Extra 

This entry is linked to a posting on Visconti's representation of Nazism in The Damned. This posting supplements that article.


Krupp von Bohlen und Halbach, Gustav (1870–1950)

Krupp von Bohlen und Halbach, Gustav (1870-1950)

The main inheritor of the vast industrial and munitions manufacturing group which went by the same name. From 1931 he was in the important position of Chairman of the Association of German Industrialists. Initially he had opposed the rise of the Nazis warning Hindenburg against them. However he was reconciled to Hitler’s leadership and following Schacht became an enthusiastic supporter. Underlying this support was the way that Hitler destroyed the unions and their political power bases in the Communists and Social Democrats, combined with the removal of Otto Strasser who posed a radical threat. Finally the very strong Nazi position on rearmament guaranteed a meal ticket for the foreseeable future of Krupps. Gustav thus made heavy contributions to the Adolf Hitler Fund administered by Martin Bormann.


Extra 

This entry is linked to a posting on Visconti's representation of Nazism in The Damned. This posting supplements that article.


Krupp von Bohlen und Halbach, Alfred (1907–1967)

Krupp von Bohlen und Halbach, Alfred (1907-1967)

The son and heir of Gustav Krupp he was an enthusiastic supporter of Hitler and in charge of weapons and munitions production at the company during WW II. He opened factories in Nazi occupied countries utilising slave and concentration camp labour. He was made minister of the war economy in 1943 and sentenced at Nuremberg to 12 years in prison and the confiscation of all his vast property worth many millions of pounds. He was released very early in 1951 and his property was restored to him.

Extra 

This entry is linked to a posting on Visconti's representation of Nazism in The Damned. This posting supplements that article.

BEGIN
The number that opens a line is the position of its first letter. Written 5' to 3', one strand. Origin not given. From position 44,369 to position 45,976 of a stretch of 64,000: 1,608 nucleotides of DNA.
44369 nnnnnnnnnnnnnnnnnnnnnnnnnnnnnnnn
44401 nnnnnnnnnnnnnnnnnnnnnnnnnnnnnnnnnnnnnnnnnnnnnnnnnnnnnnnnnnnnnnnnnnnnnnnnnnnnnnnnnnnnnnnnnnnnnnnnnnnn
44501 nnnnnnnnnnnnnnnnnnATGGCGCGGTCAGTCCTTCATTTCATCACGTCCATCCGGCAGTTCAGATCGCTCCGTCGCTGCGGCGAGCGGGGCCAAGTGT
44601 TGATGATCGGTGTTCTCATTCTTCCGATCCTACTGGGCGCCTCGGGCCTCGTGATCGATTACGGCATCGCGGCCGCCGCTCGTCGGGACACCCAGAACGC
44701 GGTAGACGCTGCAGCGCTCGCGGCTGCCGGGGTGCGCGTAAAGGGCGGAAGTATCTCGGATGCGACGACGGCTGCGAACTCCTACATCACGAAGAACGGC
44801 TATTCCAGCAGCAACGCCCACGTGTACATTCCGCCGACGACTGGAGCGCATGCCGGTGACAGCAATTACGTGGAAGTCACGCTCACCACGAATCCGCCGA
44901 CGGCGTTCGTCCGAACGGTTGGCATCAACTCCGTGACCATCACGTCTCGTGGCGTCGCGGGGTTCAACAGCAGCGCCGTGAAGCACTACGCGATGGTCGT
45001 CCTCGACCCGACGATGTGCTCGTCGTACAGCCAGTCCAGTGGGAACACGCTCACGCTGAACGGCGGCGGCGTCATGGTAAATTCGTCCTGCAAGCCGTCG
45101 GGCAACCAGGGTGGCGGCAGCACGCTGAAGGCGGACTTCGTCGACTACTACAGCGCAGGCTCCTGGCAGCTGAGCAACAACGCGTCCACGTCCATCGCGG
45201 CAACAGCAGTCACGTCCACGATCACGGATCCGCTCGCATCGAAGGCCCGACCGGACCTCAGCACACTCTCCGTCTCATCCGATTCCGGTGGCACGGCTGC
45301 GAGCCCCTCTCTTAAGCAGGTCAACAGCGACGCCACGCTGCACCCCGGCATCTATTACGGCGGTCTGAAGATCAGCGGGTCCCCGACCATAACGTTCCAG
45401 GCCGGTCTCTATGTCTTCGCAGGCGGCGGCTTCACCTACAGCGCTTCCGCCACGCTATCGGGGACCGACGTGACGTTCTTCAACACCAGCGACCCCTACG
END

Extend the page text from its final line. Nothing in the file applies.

Heydrich, Reinhard (1904 – 1942)

Heydrich, Reinhard (1904 - 1942)

Returned to The Damned Article 

Chief of Reich Security Head Office and Protector of Bohemia and Moravia. Son of the founder of the Halle Conservatory. In a a contemporary Lexicon of Music and Musicians by his father’s name was a note which said ‘real name Suss’. There is therefore a clear implication that Heydrich was of Jewish extraction a fact that he sought to hide very carefully. His appearance was more Nordic and he was a skilled and fanatical organiser. He was continuously promoted within the SS and Security Services and was responsible for organising the Einsatzgruppen organised murder squads. As protector of Bohemia and Moravia he employed a carrot and stick approach. Those who served the regime were rewarded whilst others were fearsomely treated. The allies in London thought he was setting a dangerous precedent and this appeared to be one of the main reason why they organised his assassination. As a reprisal the village of Lidice was raised to the ground and thousands were transported to the camps. There was little danger of serious collaboration between the Czechs and the Nazis again. Heydrich’s reputation is one of an almost pathological cold ruthlessness.

Extra 

This entry is linked to a posting on Visconti's representation of Nazism in The Damned. This posting supplements that article.